The Bill provides for a new Vacant Homes Tax (VHT) to be introduced in 2023. The measure aims to increase the supply of homes for rent or purchase, rather than raise revenue. The VHT will be self-assessed and administered by the Revenue Commissioners, and will apply to long-term habitable vacant residential property that is subject to Local Property Tax (LPT).  The VHT will be paid by property owners. A property will be considered vacant for the purposes of the tax if it is occupied for less than 30 days in a 12-month period. The first chargeable period will commence on 1 November 2022, and owners of vacant properties will be required to file a return in November 2023. Payment of the tax will be due on 1 January 2024, at a rate equal to three times the property’s base LPT rate. The VHT will be paid in addition to the LPT.

The Bill also provides for a number of exemptions to ensure property owners are not unfairly charged for temporary vacancy arising from genuine reasons. This will include properties recently sold or currently listed for sale or rent; properties vacant due to the occupier’s illness or long-term care; and properties vacant as a result of significant refurbishment work.

This measure seeks to achieve an appropriate balance between incentivising owners of vacant homes to bring their properties back into use and not penalising home-owners for normal, temporary vacancy, with the primary objective of the tax being to change behaviour rather than raise revenue.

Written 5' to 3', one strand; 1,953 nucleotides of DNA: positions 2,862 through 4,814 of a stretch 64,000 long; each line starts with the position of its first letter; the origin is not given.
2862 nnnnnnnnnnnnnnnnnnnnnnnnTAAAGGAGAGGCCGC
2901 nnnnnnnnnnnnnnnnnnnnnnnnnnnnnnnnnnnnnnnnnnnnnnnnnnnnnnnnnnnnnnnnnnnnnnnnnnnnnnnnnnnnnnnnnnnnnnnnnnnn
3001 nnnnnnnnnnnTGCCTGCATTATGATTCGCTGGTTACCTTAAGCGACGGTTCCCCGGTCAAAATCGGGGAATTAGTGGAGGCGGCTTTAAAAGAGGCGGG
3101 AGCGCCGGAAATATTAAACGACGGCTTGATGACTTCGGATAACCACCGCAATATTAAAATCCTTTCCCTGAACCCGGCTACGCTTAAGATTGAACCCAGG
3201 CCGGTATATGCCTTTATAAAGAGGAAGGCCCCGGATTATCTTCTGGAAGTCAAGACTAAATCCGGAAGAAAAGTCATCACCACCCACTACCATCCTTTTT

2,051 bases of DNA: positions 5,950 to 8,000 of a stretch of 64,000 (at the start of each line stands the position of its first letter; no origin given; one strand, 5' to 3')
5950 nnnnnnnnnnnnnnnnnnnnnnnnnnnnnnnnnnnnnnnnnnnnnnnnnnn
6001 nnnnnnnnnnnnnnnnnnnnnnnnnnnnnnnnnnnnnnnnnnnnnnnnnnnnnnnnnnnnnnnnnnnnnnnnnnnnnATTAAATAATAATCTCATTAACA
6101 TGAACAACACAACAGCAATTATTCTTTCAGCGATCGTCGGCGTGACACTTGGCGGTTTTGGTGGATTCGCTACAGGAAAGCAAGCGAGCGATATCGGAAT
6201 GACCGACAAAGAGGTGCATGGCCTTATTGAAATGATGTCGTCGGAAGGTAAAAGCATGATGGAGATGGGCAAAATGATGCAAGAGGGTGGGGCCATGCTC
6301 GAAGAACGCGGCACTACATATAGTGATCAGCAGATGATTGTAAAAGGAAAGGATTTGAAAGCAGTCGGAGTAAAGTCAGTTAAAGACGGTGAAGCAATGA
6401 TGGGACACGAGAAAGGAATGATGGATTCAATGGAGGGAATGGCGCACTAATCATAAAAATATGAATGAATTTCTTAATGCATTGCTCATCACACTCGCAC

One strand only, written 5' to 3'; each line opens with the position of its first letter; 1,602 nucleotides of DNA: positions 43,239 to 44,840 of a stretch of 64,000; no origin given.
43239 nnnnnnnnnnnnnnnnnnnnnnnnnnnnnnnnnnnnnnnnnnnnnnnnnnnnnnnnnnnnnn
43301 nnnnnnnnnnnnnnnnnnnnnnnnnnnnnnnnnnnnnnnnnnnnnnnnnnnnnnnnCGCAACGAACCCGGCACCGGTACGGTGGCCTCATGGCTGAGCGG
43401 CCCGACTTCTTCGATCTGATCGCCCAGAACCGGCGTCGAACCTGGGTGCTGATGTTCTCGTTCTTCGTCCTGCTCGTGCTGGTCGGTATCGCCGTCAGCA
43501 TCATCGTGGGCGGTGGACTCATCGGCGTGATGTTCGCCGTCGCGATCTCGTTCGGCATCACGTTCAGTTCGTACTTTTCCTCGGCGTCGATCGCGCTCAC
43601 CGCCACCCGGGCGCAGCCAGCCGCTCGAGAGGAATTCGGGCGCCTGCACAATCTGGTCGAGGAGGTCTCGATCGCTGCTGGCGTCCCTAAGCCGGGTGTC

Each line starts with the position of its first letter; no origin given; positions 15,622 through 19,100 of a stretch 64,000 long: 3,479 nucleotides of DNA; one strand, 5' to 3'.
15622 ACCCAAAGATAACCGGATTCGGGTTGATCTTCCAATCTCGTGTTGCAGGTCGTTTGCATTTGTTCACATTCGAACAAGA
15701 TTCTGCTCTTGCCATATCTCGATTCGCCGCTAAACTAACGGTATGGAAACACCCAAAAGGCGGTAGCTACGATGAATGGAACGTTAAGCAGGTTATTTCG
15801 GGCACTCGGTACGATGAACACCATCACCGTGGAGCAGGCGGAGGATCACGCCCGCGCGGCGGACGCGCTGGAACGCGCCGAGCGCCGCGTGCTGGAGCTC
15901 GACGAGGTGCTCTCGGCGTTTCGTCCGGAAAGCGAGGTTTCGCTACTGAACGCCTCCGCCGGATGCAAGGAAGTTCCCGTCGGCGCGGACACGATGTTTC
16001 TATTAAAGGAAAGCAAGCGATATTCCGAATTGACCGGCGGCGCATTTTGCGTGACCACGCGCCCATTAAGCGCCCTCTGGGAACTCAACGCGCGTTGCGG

Mineral Oil Tax Excise


The Bill provides for the extension of the existing Mineral Oil Tax reductions on petrol, diesel and Marked Gas Oil. These reductions were first introduced in March 2022 and were due to be reversed from 12 October 2022. The reversal of these reductions will now be implemented from 1 March 2023. 



Extension of 9% VAT rate for Gas and Electricity


The 9% VAT rate reduction for gas and electricity will be extended for an additional 4 months, until 28 February 2023.


VAT on Newspapers

The VAT on newspapers will be reduced from 9% to zero from 1 January 2023. 


This is in line with the Government’s commitment to support an independent press and the Future of Media Commission’s recommendation that a zero VAT rate for newspapers and digital publications be considered. 


Newspapers and periodicals were previously brought to 9% in 2011 in recognition of the important role they play within society and the challenges facing the industry at that time. The 9% rate was extended to digital editions in 2019.

Other products which will be zero-rated are Automatic External Defibrillators (AEDs), some period products, non-oral Hormone Replacement Therapy and Nicotine Replacement Therapy. 

Extension of Bank Levy

The Finance (No.2) Act 2013 introduced the Financial Institutions Levy for the three-year period 2014 to 2016 with the purpose of enabling the banking sector to contribute to economic recovery. The annual yield of this levy had been approximately €150 million. Finance Act 2016 extended the levy to 2021, and Finance Act 2021 extended it for one further year, while excluding Ulster Bank and KBC as they are in the process of ceasing operations in the State.